Parents with children attending Newport-Mesa Unified School District schools will have an opportunity Jan. 31 to see what district officials are planning to do to cope with increasing enrollment.
Previous discussions have focused on the Newport Harbor zone, where some elementary schools have reached capacity. The upcoming session will encompass all attendance areas.
Over the next few months, the school board will have to find the best way to handle the problem.
Solutions being discussed include temporary classrooms and long-term options like year-round schools and adding afternoon kindergarten sessions.
Projections for the Newport Harbor zone indicate that elementary and middle school enrollment is on the rise. While the district can accommodate students on an area-wide basis, problems occur in particular schools that already are overcrowded. At Kaiser Primary School, for instance, kindergarten through second grades are at 113% of capacity. Ensign Intermediate is expected to be at 107% of capacity.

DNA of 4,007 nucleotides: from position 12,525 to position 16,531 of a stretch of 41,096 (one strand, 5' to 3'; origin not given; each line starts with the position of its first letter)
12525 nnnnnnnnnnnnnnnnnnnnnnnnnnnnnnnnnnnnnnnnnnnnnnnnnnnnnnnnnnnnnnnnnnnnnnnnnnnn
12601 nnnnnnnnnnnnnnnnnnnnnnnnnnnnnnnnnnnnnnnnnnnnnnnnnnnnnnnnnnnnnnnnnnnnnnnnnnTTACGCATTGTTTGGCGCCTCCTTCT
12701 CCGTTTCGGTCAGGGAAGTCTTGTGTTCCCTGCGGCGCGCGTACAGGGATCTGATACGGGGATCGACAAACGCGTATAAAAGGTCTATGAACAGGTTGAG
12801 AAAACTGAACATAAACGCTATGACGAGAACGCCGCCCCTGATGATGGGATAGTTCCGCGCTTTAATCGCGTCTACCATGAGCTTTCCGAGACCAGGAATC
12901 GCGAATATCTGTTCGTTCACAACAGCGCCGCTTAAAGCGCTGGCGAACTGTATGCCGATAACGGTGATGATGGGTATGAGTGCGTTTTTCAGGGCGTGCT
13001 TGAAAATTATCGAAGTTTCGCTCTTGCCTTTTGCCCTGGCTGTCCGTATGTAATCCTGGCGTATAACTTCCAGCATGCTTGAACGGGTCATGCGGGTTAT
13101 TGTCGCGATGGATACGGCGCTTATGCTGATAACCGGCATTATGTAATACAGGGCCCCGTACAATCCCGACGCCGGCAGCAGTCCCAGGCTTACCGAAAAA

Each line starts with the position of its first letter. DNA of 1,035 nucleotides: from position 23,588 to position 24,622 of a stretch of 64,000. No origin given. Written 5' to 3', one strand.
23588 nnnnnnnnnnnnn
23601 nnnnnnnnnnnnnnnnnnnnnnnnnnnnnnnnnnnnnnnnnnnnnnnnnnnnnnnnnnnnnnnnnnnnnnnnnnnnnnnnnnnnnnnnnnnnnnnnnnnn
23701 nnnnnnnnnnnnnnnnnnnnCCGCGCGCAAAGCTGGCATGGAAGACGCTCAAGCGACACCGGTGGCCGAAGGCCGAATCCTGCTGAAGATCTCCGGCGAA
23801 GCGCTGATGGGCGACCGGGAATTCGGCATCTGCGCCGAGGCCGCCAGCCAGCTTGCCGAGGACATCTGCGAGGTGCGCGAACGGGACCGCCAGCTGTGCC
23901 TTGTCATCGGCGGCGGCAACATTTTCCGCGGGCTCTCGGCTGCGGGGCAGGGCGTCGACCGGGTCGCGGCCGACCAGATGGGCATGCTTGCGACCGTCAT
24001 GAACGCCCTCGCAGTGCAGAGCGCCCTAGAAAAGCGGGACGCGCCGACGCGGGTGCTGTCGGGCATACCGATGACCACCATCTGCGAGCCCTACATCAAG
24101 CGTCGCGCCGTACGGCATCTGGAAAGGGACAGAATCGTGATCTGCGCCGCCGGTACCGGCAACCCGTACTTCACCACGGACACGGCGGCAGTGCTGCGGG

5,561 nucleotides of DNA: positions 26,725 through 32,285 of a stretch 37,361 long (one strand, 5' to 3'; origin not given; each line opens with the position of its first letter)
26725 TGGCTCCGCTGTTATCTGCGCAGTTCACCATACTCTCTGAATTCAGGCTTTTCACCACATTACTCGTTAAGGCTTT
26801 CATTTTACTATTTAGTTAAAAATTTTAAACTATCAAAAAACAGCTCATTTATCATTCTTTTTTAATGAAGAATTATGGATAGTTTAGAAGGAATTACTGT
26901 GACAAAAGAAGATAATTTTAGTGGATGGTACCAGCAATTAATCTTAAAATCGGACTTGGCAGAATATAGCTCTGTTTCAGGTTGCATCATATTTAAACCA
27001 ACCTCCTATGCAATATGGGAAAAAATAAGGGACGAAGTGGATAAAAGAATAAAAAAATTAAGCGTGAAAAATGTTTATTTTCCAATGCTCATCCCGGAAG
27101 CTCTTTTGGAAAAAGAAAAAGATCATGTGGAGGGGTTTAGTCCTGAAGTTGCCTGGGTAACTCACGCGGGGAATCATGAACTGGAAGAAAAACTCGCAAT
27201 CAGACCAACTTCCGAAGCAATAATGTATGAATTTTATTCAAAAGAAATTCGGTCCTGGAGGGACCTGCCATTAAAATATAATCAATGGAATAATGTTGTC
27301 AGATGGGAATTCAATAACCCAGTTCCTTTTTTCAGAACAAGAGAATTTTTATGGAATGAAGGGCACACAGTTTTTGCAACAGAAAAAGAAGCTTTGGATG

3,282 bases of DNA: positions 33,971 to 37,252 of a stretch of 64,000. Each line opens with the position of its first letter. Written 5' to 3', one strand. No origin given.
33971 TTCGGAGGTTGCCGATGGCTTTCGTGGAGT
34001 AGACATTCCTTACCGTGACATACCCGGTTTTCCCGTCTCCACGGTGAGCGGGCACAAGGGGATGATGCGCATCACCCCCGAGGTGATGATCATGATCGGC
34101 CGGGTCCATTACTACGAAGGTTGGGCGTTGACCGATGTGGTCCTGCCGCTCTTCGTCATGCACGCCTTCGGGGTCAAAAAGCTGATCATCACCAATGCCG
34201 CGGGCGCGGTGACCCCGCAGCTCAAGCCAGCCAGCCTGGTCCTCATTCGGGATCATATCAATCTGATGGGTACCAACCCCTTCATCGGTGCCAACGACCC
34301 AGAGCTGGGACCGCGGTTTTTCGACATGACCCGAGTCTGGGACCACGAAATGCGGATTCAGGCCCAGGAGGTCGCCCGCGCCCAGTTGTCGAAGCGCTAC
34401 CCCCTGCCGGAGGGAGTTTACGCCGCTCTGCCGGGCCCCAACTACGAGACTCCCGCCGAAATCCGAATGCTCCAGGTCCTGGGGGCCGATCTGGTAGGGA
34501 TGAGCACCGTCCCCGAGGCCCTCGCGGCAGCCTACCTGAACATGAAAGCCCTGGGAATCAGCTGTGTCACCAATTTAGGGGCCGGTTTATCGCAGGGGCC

Although some schools have more than 100% enrollment, they are not in a crisis situation, according to Dale Wooley, the district's executive director of planning and program development. The 100% enrollment is based on available classroom space but does not count converting media centers and instructional activity labs into classrooms.
Wooley's staff has suggested double-session kindergarten to ease crowding at Kaiser Primary, using a science room as a classroom at Mariners Elementary and adding two portable classrooms to Ensign Intermediate for the 1995-96 school year.
A change in school attendance boundaries or grade levels might also be suggested, depending on overall enrollment projections.
The board initially planned to have the study session today but opted for the later date to give a committee studying Newport Harbor zone attendance the chance to meet and be ready with recommendations.